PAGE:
Lake District

We set off for the Lake District in April. England, this year, had just recorded its wettest winter on record and hadn’t yet decided about spring. Needless to say then, it was raining when we left, then it rained some more, stopped briefly, then rained again. Luckily, or unluckily for my husband, we had prepaid the trip and it was non refundable. That and the fact this trip had been recommended by a teenager who had visited the Lake District the previous summer was still something my husband had not gotten over. It began innocently enough with a common question we asked all returning students/staff, “how was your summer?” One student replied, “Wonderful“. I visited the most beautiful place on earth, “he said. Visions of Shangri La passed before my eyes when the student said the Lake District. Just four hours from home here in East Anglia I had to go.
We arrived by train in Bowness-on-Windemere and despite the weather walked the half mile to the B & B. There we were greeted by a ray of sunshine, our host. He was a cross between Mr. Rogers and Jim Carey but with a British accent. With a bigger than life smile, he was bursting with good will and information. As soon as we were settled in our room we headed down the hill towards the lake. Everything from the sky to lake was in subtle shades of gray reminiscent of a Turner painting. We found a path around the lake, marked by the Natural Trust giving thanks to Beatrix Potter and we were on our way.
The next day, a light mist being our constant companion, my husband and I decided to take a bus tour around the lake. The bus driver tried to talk us out it, “after all” he said, you won’t be able to see the mountains” To his surprise, we boarded anyway since it was dry on the bus. The bus trundled along through the fog, making its way up the hills which gradually changed into mountains. In areas where the fog was lighter the presence of the color green became evident. The hills and mountains were blanketed by grass and moss which glistened from the mist. Ancient trees of enormous height, whose tops vanished under the fog, filled the landscape. And oh, did I mention the sheep. Idyllic.
Returning to Bowness, slightly dryer but not because of the weather, we decided to take up an offer by one of the local restaurants for a dinner and movie. Our choice of movies was between Captain American II and Noah’s Ark. Hmmm. We decided on Captain American. Not only did we enjoy the movie, but the dinner afterwards was delicious.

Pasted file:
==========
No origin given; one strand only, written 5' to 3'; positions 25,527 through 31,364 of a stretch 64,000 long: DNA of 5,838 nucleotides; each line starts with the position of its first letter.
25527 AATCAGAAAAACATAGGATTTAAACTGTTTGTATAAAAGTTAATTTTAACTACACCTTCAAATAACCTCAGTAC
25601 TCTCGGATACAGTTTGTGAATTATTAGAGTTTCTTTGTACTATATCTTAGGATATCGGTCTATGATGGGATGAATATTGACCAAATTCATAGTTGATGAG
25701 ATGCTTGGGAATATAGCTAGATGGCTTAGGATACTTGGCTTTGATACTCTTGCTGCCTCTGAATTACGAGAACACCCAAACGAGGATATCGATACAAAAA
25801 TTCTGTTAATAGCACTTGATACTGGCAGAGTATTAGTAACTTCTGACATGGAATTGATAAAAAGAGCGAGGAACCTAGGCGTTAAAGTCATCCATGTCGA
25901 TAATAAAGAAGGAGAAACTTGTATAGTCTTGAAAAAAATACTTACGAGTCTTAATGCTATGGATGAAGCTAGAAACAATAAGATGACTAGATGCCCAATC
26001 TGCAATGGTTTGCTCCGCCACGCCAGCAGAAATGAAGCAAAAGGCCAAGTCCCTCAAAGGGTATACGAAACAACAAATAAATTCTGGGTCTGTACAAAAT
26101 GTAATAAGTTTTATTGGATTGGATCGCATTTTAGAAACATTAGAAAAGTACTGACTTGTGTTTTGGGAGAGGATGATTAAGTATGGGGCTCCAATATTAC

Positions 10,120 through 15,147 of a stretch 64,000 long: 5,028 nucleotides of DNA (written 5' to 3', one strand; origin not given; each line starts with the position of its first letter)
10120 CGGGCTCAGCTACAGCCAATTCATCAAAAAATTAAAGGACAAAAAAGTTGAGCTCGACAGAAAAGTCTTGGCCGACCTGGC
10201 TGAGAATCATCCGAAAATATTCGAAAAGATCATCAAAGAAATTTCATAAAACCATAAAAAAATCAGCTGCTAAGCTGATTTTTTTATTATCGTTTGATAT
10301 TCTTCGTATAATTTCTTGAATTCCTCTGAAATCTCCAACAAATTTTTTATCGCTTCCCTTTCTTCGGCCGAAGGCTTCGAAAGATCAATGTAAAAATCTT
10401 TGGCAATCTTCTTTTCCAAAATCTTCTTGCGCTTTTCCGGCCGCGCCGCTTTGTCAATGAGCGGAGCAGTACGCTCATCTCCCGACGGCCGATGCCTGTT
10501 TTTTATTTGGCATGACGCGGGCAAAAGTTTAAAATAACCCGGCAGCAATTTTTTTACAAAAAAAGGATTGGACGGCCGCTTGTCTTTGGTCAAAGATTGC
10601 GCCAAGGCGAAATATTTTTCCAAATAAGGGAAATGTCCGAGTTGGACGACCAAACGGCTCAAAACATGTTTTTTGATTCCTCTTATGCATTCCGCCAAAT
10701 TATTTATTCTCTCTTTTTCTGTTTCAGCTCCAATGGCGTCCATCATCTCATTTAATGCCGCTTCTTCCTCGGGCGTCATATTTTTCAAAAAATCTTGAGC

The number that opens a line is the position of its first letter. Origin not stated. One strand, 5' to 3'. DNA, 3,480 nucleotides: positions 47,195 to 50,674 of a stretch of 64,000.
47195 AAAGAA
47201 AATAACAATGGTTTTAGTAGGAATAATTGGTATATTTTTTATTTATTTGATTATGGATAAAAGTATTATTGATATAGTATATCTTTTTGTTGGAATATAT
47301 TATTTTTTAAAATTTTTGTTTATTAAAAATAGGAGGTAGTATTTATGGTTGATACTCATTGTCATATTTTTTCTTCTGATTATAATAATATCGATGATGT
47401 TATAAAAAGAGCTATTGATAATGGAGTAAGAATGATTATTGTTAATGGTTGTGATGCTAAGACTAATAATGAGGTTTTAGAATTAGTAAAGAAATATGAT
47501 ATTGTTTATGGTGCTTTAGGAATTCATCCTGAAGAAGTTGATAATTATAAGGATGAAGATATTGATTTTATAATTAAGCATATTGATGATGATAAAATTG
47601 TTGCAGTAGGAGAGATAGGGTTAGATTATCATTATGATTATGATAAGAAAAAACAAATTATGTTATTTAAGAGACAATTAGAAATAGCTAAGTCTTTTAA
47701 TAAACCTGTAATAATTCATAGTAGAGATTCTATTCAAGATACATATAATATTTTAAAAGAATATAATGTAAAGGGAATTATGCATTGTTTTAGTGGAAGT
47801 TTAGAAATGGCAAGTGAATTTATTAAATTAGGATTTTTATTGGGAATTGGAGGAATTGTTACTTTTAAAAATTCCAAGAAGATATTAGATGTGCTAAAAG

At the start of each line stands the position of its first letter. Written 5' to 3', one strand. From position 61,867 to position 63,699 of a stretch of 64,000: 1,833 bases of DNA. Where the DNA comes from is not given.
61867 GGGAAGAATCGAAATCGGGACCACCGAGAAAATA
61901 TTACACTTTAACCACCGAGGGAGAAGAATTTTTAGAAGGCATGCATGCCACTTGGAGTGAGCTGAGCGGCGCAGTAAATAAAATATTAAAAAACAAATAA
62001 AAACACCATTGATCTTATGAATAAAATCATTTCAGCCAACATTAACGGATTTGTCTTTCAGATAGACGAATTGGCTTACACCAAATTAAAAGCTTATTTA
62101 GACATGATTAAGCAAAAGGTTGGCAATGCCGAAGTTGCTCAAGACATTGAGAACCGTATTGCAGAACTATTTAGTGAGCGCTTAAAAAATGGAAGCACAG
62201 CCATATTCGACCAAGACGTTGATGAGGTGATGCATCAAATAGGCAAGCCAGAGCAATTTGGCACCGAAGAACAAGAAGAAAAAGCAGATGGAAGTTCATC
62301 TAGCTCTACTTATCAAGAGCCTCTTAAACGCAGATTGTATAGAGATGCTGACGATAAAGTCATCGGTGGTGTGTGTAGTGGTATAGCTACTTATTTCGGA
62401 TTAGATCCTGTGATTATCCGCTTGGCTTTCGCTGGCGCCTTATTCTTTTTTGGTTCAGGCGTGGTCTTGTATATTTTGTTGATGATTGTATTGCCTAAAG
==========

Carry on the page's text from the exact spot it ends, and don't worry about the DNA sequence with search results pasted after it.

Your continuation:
On Sunday, our last full on day on the lake but without a break in the rain, we could delay our hike no longer. We ferried across the lake to hike up the hill where we had been told a good place for coffee would be the reward for endeavors. It was now, not only raining, but chilly. We left the ferry along with our fellow shipmates and began our hike up the hill. Old moss covered trees along the trail provided shelter while a stream ran down a hill towards the lake. A mass of daffodils, probably the decedents of the ones that inspired Wordsworth’s famous poem “I Wandered Lonely as a Cloud, covered the area.
Eventually, we made up the hill and were delighted to find an old tavern. We walked into the lobby which was full of books and magazines on shelves and tables surrounded by comfortable high back chairs. From there we entered the restaurant which was packed with patrons, all in various stages of comfort. A general sense of unhurriedness permeated the place and even our waiter gave the impression that we had all the time in the world. There was a fire burning in the fireplace which sat in the middle of the room and we were lucky enough to get a table near it. We ordered and the food turned out to be as good as the place was inviting. Leaning back in my chair I felt at ease and at one with my surroundings, a feeling I seldom experience when traveling. Eventually, warmed through and through, we braved the walk back down the hill.
That evening we tried a Thai place for which my husband would later remark served the best curry he had ever tasted. There was a wait for the restaurant, so we took the opportunity visit the lake again. We weaved our way through the large swans and sea gulls walking along the pier expecting hand outs from the tourists. The weather was now clearer and we were finally able to see down the lake. And with that another color was added to the palette, blue. The blue of the sky, the sun setting between the hills at a distant, the lake itself speckled with sail boats; my husband and I leaned into each other as we took in the view. On our way back to the restaurant a duck stepped into the middle of the road, stopping traffic. Immediately, several tourist ran over and starting snapping pictures. You would have thought it was Jamima Puddle-Duck out looking for a place to nest. I think if Beatrix Potter had seen this it would have brought a smile to her face.
The next morning we headed out. The train, once again, took us through the rolling hills of the area which shimmering from continuous rain looked numinous. Eventually, as the train continued it forward trek, we left the district behind. I felt my mood and I sighed audibly as I gave thanks to my teen aged tour agent.


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